NASA-funded lunar research conducted by NASA Lunar Science Institute (NLSI) on 27 August 2013 unveiled about the evidence of water which was locked in the mineral grains on the surface of the moon from unknown source that was present beneath the surface of the Moon.
The scientists remotely detected about the presence of magmatic water, using the data from NASA's Moon Mineralogy Mapper (M3) instrument aboard the Indian Space Research Organization's Chandrayaan-1 spacecraft. Magmatic water is the water which has the source of origin from within the interior of the moon or on the surface of Moon. The findings represented the first detection of this form of water on the Moon. The previous studies had shown existence of the magmatic water in the lunar samples which were brought on the Earth by the Apollo program.
M3 instrument imaged the lunar impact crater Bullialdus. The Bullialdus lies near lunar equator. The scientists wanted to study this particular area because it would have enabled them to quantify the amount of water in the rocks, in a better form. The crater’s location as well as the kinds of rocks on it enabled the scientists to get a better understanding about this. The central peak of Bullialdus is composed of the kind of rock which forms deep inside the lunar crust and mantle when magma is captured underground.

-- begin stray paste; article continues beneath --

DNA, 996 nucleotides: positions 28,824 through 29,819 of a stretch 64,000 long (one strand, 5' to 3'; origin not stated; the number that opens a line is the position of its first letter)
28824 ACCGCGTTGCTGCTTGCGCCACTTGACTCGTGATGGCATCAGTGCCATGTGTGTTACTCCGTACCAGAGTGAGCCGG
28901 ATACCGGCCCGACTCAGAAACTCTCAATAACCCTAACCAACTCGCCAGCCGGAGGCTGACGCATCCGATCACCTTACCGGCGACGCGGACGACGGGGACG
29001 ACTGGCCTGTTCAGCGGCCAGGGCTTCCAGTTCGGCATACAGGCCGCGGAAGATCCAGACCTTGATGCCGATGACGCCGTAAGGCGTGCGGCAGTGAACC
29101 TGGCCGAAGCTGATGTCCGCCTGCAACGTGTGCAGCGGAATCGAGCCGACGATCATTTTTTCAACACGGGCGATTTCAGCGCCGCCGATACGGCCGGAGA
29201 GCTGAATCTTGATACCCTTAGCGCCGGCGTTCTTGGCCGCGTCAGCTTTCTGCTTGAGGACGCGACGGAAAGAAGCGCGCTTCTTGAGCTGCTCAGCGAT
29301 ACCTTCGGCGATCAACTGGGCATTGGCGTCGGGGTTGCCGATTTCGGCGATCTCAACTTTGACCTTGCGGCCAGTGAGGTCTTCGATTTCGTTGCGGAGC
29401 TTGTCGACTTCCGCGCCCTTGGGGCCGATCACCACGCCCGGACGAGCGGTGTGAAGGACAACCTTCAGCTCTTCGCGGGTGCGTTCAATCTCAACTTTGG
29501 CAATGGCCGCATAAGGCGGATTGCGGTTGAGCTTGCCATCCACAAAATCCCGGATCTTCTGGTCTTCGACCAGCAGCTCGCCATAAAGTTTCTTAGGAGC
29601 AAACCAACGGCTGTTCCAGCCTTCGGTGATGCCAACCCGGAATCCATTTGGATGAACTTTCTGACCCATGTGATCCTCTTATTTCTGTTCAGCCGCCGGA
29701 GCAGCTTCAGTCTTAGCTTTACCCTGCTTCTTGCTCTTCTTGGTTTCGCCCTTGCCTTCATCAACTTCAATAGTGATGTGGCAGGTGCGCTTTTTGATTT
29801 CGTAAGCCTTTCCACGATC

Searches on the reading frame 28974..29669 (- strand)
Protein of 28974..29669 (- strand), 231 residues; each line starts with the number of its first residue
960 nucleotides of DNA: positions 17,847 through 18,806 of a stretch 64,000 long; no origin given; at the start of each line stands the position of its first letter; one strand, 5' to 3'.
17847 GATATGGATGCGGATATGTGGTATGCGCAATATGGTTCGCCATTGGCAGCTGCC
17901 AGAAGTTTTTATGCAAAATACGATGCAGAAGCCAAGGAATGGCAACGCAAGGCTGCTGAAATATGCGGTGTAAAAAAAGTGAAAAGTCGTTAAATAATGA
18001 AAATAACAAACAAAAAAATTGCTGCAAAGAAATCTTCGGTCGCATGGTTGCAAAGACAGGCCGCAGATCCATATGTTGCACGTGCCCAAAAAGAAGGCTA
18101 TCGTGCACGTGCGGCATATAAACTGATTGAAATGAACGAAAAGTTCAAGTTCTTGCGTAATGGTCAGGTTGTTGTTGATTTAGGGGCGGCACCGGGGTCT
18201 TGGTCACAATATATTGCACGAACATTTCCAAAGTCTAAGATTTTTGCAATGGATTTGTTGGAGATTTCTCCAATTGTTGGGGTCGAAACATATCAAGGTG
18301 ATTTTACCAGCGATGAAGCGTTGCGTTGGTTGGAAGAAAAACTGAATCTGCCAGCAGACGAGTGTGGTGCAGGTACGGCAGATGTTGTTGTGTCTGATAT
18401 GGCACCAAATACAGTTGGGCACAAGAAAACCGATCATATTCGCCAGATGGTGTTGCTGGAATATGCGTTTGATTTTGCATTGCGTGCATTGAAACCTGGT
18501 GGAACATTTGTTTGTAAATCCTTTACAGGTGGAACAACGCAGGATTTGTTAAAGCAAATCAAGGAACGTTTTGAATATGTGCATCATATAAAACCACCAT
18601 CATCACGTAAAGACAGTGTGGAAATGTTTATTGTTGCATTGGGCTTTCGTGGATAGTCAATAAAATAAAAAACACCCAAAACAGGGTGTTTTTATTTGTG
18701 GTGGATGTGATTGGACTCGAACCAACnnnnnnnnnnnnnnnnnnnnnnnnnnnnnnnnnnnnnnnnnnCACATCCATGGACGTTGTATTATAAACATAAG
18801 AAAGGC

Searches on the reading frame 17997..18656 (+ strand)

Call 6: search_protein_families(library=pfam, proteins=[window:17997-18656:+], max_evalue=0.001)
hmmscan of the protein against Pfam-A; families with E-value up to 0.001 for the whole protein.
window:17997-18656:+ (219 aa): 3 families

Rachel Klima, a planetary geologist at the Johns Hopkins University Applied Physics Laboratory (APL) in Laurel, Md, explained that the rock which usually lives beneath the surface was excavated from the depths of the lunar surface. In comparison with its surroundings, it was found that central portion of Bullialdus contained considerable amount of hydroxyl - a molecule consisting of one oxygen atom and one hydrogen atom. This proved that the rocks in the Bullialdus contained water which had the source somewhere beneath the surface of the Moon.
In the year 2009, M3 had provided the first mineralogical map of the lunar surface. It had also discovered the water molecules in polar areas of the Moon. The water found on the lunar surface is considered to be the thin layer formed from solar wind which hits the Moon. Bullialdus crater lies in the region with unfavorable environment for solar wind in order to produce huge amounts of water on lunar surface.
The detection of water from lunar orbit will enable the scientists to test some other findings from sample studies in much broader sense. For years, scientists believed that rocks from the Moon were dry and that there was no water. The water detected in Apollo samples was thought to be contaminated from Earth.
Who conducted the research?
APL or Applied Physics Laboratory is the non-profit division of Johns Hopkins University. The paper which described about the detected of water on the Moon was co-authored by Joshua Cahill and David Lawrence of APL and Justin Hagerty of the U.S. Geological Survey's Astrogeology Science Center in Flagstaff, Arizona.
The research was supported by NASA's Lunar Advanced Science and Engineering Program, the NASA Lunar Science Institute (NLSI) at Ames and the NASA Planetary Mission Data Analysis Program. NLSI is the virtual organization jointly funded by NASA's Science Mission Directorate and NASA's Human Exploration and Operations Mission Directorate in Washington.